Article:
Proverbs 7


“Now then, my sons, listen to me;
    pay attention to what I say.
Do not let your heart turn to her ways [of the adulterous woman]
    or stray into her paths.
Many are the victims she has brought down;
    her slain are a mighty throng.
Her house is a highway to the grave,
    leading down to the chambers of death.” (Proverbs 7:24-27)

Another Friday night.  Single.  I had no prospects in sight, no one I was even mildly interested in.  I was going to be single forever.

At church every weekend, I prayed that I would find a husband.  With my friends, who all seemed to be married and having children, I felt out of place, my single status always in the front of my mind.  I spent hours on dating websites and first dates – often, these activities took the place of more meaningful pursuits.

In short, marriage – and the pursuit thereof – became my God.  I devoted more time to thinking and pursuing it than I did to pursuing God.

Adultery doesn’t always look like you think.

For myself when I was single, and for other Christian singles, all of the admonishments against adultery went right over my head – after all, I wasn’t even married and had no husband to betray!  Solomon, the ostensible writer of Proverbs, was also an unlikely person to spend so much time warning against adultery.  He, for one, didn’t have a problem with adultery because he simply married every woman that he wanted to sleep with.  Easy for him to warn against it!

But throughout the Old Testament, the Israelites often were led astray into following other gods through intermarriage and cult prostitutes.  We, too, by pursuing those outside the faith can be led astray into following other beliefs.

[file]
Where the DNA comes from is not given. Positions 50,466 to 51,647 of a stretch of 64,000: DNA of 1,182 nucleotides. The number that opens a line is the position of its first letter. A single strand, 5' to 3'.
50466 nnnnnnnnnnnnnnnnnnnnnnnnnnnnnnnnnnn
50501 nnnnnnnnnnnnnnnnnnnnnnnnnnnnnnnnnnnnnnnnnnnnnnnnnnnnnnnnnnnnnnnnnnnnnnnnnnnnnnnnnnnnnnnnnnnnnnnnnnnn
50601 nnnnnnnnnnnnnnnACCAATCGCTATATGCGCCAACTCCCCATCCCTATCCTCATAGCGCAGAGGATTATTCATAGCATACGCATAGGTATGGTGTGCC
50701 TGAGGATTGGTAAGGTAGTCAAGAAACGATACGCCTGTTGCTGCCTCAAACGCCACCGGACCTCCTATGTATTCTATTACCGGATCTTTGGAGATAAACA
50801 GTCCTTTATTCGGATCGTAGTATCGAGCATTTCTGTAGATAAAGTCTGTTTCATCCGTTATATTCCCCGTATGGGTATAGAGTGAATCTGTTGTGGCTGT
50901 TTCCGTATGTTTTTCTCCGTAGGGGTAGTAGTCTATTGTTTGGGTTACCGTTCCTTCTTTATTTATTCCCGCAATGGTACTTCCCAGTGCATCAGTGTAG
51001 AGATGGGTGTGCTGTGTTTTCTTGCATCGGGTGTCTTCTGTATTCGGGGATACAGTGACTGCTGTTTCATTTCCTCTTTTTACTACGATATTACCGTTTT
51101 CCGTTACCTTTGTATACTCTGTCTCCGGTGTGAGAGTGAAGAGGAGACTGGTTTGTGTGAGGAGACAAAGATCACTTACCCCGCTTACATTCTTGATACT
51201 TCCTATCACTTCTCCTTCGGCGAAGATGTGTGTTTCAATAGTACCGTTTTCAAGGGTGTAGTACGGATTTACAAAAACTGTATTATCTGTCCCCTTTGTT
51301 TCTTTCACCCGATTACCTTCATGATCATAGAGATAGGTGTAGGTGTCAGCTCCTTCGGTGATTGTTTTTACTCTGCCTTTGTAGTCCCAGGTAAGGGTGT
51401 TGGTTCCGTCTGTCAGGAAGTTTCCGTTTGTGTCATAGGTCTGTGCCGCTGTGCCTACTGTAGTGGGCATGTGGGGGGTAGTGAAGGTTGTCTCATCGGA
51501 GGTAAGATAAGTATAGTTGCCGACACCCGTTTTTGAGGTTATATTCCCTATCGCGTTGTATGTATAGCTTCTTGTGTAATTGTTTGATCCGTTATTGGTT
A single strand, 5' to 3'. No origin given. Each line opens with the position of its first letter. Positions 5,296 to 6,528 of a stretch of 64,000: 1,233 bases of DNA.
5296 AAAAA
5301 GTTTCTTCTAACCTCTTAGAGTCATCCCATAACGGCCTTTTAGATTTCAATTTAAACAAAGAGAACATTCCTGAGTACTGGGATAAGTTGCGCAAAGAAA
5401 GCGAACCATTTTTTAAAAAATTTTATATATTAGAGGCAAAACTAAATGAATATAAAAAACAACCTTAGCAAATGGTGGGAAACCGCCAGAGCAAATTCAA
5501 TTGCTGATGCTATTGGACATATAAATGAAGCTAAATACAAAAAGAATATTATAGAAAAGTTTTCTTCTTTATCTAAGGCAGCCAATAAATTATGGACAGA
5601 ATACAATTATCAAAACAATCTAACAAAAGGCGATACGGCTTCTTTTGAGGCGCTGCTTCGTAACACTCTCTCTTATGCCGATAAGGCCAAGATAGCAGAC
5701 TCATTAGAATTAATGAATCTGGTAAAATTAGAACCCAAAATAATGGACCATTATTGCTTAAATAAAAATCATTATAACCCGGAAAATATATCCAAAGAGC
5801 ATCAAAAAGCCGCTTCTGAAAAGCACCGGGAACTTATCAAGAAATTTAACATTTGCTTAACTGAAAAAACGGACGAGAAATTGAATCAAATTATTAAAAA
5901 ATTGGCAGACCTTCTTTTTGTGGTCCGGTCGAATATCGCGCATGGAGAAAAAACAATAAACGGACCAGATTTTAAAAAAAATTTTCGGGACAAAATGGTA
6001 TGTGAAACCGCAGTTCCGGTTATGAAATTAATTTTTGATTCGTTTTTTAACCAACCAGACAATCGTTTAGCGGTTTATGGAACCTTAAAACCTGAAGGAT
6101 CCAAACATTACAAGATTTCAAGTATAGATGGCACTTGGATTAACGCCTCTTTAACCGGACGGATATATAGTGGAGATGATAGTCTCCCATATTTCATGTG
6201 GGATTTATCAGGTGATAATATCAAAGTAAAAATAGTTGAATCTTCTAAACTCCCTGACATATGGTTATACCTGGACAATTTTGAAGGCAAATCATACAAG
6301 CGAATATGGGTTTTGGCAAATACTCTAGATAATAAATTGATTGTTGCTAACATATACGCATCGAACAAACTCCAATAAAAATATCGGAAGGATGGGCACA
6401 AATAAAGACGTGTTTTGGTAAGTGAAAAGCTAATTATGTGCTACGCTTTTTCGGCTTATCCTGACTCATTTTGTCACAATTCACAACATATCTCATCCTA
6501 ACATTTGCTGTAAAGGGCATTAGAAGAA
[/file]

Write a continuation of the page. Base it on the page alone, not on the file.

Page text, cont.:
Further, by devoting the majority of our time and attention to something other than God, we can turn that thing into an idol.  Marriage, money, work, success, fame – all of these can be the adulterous woman, pulling us off the path to God and sidelining us with a siren’s call.

But where’s the line?

I wanted to be married, and being the Type A person that I am, that meant that I had to take action.  I wanted no regrets, never to wonder if I could have done something more.

But at what point does pursuing marriage turn from a worthy goal to adultery against God?

Join the conversation!  What do you think?  What else struck you from Proverbs 7?


6 thoughts on “Proverbs 7

  1. This is definitely something to chew on. I think we can fall victim to anything as adultery against God. Interest in anything can grow into dedication, which can snowball into fixation, and then mild obsession. I think the line is when your pursuit of that item causes you to trample on what God wants or ignore Him completely.

  2. I find that when it comes to the desires that God places on our hearts (like marriage), there’s a verrry fine line between pursuing His glory and our own. Sometimes it’s tough to make sure we stay on the right side of things. But I’ve found that the more we pursue Christ above each of these desires (which are good!), the easier it is to keep yourself in His will. That being said, for me, this one is a day by day, sometimes a moment by moment decision to choose His glory over my own.

  3. Wow… though post. We seem to think pursuing good things can never be adultery against God. Like marriage, when we try to marry whatever the cost). Like spiritual gifts (when we want to pursue them first instead of relationship and knowledge of God). Those are, I think, the most dangeorus paths and remptations -the ones that look good at the outside.

  4. What’s wrong to do always seems glamorous or attractive. That’s the way Satan wants us to see sin. He paints it in a way that looks attractive. Sin is sin.

    Take a look at my blog for Christian women:

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